# How to Calculate Safety Stock Using Standard Deviation

One of the core principles in business management is acknowledging how important your inventory is to keep your company strong and successful. A well-stocked and smoothly running inventory increases customer satisfaction, business growth, and revenue. A high inventory level can be significantly beneficial for your business. On the other hand, running out of stock is bad for your business and, most importantly, for your customers. Wrong inventory planning can lead to missed sales opportunities and a damaged reputation. Businesses have a vital ally in the form of ** safety stock** to avoid these unwanted situations.

This article helps you to learn everything you need to know about safety stock and how to calculate it using standard deviation for your inventory levels. Before diving into exploring how to calculate safety stock. It’s useful what the term safety stock means.

*What is Safety Stock?*

The additional inventory that a company keeps to avoid running out of products is called safety stock. This extra stock helps the company deal with unexpected delays from suppliers or sudden increases in customer demand. By having safety stock, the company can continue to meet customer needs and avoid stopping production or sales, ensuring everything runs smoothly.

*Formula to Find Out Safety Stock*

To determine the units or value of safety stock involves different factors such as demand variability, desired service level, and lead time we want to achieve. The formula to calculate safety stock can vary based on the approach, but one common method is to use the below formula.

*Safety Stock =Z × ? _{LT }?× ?LT*

Where:

**Z**is the Z-score, representing the desired service level (the number of standard deviations above the mean demand).**?**_{LT}_{?}is the standard deviation of demand during the lead time.*LT**is the lead time*that is taken in week, month, quarter or annually, etc.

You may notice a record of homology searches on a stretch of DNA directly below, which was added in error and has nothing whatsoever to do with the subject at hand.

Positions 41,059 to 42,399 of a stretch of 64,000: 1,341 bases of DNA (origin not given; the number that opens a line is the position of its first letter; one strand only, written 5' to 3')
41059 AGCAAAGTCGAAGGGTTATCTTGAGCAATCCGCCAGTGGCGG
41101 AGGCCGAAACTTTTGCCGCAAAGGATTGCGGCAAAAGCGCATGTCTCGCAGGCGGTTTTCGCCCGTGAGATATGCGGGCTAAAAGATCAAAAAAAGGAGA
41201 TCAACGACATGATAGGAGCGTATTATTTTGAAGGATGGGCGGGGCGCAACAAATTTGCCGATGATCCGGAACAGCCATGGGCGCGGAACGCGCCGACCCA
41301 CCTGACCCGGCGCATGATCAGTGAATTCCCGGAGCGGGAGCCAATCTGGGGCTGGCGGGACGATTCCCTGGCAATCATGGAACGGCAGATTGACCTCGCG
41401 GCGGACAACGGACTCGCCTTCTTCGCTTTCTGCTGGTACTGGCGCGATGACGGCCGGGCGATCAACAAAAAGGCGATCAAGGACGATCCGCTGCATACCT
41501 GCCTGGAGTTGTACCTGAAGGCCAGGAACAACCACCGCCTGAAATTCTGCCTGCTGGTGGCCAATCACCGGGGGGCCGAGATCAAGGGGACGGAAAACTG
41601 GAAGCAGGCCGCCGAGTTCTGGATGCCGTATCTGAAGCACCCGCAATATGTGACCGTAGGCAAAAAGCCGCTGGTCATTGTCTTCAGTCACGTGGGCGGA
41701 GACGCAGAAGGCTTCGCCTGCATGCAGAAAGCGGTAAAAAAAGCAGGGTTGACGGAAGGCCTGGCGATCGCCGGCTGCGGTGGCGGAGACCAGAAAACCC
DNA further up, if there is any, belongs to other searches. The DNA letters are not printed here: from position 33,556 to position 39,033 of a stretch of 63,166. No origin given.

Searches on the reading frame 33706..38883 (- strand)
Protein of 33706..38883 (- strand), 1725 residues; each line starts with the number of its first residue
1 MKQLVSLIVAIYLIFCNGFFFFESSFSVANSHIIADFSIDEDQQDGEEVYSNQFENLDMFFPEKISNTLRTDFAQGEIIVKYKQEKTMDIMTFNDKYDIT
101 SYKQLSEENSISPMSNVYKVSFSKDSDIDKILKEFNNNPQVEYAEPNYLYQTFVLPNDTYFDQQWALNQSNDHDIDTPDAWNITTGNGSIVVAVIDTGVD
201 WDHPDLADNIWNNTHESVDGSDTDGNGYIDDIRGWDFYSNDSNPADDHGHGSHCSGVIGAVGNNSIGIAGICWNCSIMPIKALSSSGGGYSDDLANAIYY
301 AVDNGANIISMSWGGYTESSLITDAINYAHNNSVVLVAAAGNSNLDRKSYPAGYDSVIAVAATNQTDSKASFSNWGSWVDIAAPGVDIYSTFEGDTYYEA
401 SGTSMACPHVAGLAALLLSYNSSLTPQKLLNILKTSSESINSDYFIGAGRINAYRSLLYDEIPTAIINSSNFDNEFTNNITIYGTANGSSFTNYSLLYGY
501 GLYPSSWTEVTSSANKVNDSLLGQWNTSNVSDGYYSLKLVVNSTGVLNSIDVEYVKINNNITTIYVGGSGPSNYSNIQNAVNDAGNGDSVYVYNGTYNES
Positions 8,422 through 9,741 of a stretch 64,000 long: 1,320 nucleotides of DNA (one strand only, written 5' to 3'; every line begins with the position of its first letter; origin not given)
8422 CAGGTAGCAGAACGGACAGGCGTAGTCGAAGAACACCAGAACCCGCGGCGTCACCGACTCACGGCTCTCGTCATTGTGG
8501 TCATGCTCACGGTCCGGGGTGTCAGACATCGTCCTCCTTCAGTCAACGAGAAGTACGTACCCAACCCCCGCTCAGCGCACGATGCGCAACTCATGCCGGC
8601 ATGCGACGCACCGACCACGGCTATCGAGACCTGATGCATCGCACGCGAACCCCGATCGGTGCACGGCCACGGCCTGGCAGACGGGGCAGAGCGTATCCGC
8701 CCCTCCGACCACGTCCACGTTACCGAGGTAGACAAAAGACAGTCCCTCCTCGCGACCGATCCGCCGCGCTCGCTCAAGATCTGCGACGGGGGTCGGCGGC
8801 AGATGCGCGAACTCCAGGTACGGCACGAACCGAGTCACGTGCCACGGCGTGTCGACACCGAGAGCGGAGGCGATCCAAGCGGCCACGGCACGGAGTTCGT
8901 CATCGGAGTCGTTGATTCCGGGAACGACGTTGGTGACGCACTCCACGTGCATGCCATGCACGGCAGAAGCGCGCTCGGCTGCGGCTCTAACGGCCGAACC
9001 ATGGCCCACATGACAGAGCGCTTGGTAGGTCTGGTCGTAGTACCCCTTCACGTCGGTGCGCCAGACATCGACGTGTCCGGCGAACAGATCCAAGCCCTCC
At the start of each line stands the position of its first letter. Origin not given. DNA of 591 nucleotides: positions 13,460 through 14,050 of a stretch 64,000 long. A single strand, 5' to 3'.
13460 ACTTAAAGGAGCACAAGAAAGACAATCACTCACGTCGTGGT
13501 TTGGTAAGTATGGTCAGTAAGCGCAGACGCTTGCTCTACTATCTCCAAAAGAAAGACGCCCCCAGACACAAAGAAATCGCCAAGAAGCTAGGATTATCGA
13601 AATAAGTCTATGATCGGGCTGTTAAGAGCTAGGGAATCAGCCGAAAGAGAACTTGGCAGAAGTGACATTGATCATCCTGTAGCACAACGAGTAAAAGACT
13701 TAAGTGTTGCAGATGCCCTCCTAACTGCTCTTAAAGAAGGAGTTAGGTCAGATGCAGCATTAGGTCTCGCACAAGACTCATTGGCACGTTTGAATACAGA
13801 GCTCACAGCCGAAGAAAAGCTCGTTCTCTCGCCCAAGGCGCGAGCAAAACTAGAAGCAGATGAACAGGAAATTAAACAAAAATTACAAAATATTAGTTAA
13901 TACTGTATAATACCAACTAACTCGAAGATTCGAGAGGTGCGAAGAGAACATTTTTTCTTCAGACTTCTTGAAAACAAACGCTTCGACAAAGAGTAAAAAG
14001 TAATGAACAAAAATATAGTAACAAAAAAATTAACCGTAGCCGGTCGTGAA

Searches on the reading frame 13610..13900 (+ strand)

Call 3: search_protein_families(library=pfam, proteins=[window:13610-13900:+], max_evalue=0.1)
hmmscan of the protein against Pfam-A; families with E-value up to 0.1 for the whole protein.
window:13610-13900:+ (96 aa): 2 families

*How to Calculate Safety Stock?*

We might think we can guess how much extra stock we need to keep things running smoothly, but that’s risky. If we don’t calculate our safety stock properly, we could be out of stock. The amount of stock shows how much lead time will be enough to meet our expected demand. So, how do we calculate the safety stock?

#### Let’s break it down.

The equation of safety stock using standard deviation looks like: Z × ** ?_{LT}** ×

*?LT**.*

It may look complicated but we can do it easily with a few below steps. let’s get started.

**Step 1: Calculate Standard Deviation of Lead Time**

Lead time is the duration between initiating and completing a process. This timeframe can include steps like submitting purchase requests, getting approvals, communicating with vendors, shipping time, conducting incoming inspections, and shelving the products.

If our lead time is always the same, meaning the time it takes to reorder and restock never changes, we can skip to the next step in the safety stock calculator. But since this is rare, we’ll usually need to calculate the standard deviation of our lead time to get an accurate measurement for varying lead times.

We need 3 important points to calculate: the expected time, the actual time, and the variance. They are defined as follows:

**Expected time**: The projected lead time for a product.**Actual time**: The real duration taken to replenish each order.**Variance**: The discrepancy between the actual time and the expected time.

To find the value of standard deviation use the following mathematical formula.

?_{LT = }?(variance)

Variance = ?^{2}=1/n??_{i=1}^{n}?(X_{i}???)^{2}

Where:

- “X
_{i}” represents each individual data point. - “n” shows total numbers in data set.
- “?” is the mean (average) of the data points that can be find by below formula.

? = ?_{i=1}^{n}?X_{i?}/n